Help Wanted?
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Help Wanted?

Providing and Paying for Long-Term Care

This book examines the challenges countries are facing with regard to providing and paying for long-term care. With populations ageing and the need for long-term care growing rapidly, this book looks at such issues as: future demographic trends, policies to support family carers, long-term care workers, financing arrangements, long-term care insurance, and getting better value for money in long-term care. 

 

"WHO recognizes that long-term care represents a major challenge for all countries in the world, with important implications for economic development and for the health and well-being of older people. This well-documented book provides a comparative analysis of the common challenges and diverse solutions OECD countries are adopting to respond to the growing demand for long-term care services, and particularly its implications for financing and labour markets.  It provides much needed evidence to guide policy makers and individuals."

-Dr John Beard, Director, Department of Ageing and Life Course,
World Health Organization

 

"This carefully researched book offers invaluable data and insights into the organization and financing of long-term care in OECD countries.  The book is an indispensable resource for anyone interested in international long-term care".


-Dr. Joshua M. Wiener, Distinguished Fellow and Program Director
of RTI’s Aging, Disability, and Long-Term Care Program, United States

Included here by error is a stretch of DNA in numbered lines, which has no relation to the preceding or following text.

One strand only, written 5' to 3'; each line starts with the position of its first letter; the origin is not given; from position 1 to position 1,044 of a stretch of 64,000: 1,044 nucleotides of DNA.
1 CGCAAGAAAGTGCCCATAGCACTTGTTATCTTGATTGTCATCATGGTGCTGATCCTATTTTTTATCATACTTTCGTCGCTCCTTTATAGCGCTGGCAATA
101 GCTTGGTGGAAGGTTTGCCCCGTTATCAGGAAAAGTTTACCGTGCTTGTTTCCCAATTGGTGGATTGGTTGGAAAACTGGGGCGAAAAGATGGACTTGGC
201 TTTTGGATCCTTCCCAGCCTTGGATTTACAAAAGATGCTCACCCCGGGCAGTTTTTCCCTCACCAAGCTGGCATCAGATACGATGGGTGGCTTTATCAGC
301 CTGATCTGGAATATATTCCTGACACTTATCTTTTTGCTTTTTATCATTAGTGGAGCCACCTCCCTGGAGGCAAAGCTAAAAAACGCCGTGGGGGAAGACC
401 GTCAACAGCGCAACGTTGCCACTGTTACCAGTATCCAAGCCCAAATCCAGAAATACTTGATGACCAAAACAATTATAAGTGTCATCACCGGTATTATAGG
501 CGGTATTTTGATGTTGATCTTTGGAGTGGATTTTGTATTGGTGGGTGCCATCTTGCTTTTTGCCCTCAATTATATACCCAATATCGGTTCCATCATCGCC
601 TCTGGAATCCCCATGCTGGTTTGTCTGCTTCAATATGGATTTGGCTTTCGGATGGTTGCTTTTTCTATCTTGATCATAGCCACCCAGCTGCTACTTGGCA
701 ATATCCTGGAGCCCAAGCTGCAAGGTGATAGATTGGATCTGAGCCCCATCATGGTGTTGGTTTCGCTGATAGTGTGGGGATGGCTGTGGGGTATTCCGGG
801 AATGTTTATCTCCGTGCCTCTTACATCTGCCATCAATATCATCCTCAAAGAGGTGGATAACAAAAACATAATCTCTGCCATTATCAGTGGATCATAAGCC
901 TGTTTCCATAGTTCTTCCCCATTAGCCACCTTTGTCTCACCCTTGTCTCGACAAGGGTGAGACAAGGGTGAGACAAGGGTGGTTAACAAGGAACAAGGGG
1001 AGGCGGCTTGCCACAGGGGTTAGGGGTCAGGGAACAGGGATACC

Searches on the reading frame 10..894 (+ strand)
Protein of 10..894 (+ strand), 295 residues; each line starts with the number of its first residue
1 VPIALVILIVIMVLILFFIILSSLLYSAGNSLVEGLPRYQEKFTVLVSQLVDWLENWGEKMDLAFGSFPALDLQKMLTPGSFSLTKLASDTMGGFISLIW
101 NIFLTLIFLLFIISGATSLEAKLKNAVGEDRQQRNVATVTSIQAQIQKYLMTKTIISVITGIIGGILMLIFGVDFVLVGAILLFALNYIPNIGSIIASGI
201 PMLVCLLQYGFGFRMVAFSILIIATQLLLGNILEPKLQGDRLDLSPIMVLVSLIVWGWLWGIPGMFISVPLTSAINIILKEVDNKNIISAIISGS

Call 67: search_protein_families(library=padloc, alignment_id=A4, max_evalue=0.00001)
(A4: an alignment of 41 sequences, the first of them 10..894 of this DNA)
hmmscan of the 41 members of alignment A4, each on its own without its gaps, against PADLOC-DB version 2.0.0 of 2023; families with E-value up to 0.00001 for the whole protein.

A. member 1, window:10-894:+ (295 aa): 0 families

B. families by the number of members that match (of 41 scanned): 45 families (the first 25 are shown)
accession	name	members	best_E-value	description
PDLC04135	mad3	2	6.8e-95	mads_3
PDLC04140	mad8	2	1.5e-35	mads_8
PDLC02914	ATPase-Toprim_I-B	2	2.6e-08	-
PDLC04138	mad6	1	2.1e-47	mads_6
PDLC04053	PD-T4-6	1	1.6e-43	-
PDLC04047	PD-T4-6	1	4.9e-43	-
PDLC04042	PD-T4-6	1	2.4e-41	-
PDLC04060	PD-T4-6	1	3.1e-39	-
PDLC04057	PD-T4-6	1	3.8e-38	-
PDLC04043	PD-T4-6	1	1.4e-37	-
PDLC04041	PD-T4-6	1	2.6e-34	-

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Publication Date :
18 May 2011
DOI :
10.1787/9789264097759-en
 
Chapter
 

Public Long-term Care Financing Arrangements in OECD Countries You do not have access to this content

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Author(s):
OECD
Pages :
231–245
DOI :
10.1787/9789264097759-12-en

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With population ageing and reductions in family care, utilisation of formal long-term care for disabled people is growing in all high-income countries. Higher demand for formal services is emerging also because of people’s expectations for high-quality care. These factors are pushing up the cost of formal long-term care across OECD countries and raise questions about who should pay more prominent in policy discussions. This chapter offers an overview of public long-term care (LTC) coverage in OECD countries. For illustrative purposes, countries are clustered into three main groups, ranging from universal and comprehensive to means-tested system or systems with a mix. Over time, coverage systems are evolving towards universal systems or benefits and more user-choice models, with, in many cases, increased targeting of care benefits to those with the highest care needs.
Also available in: French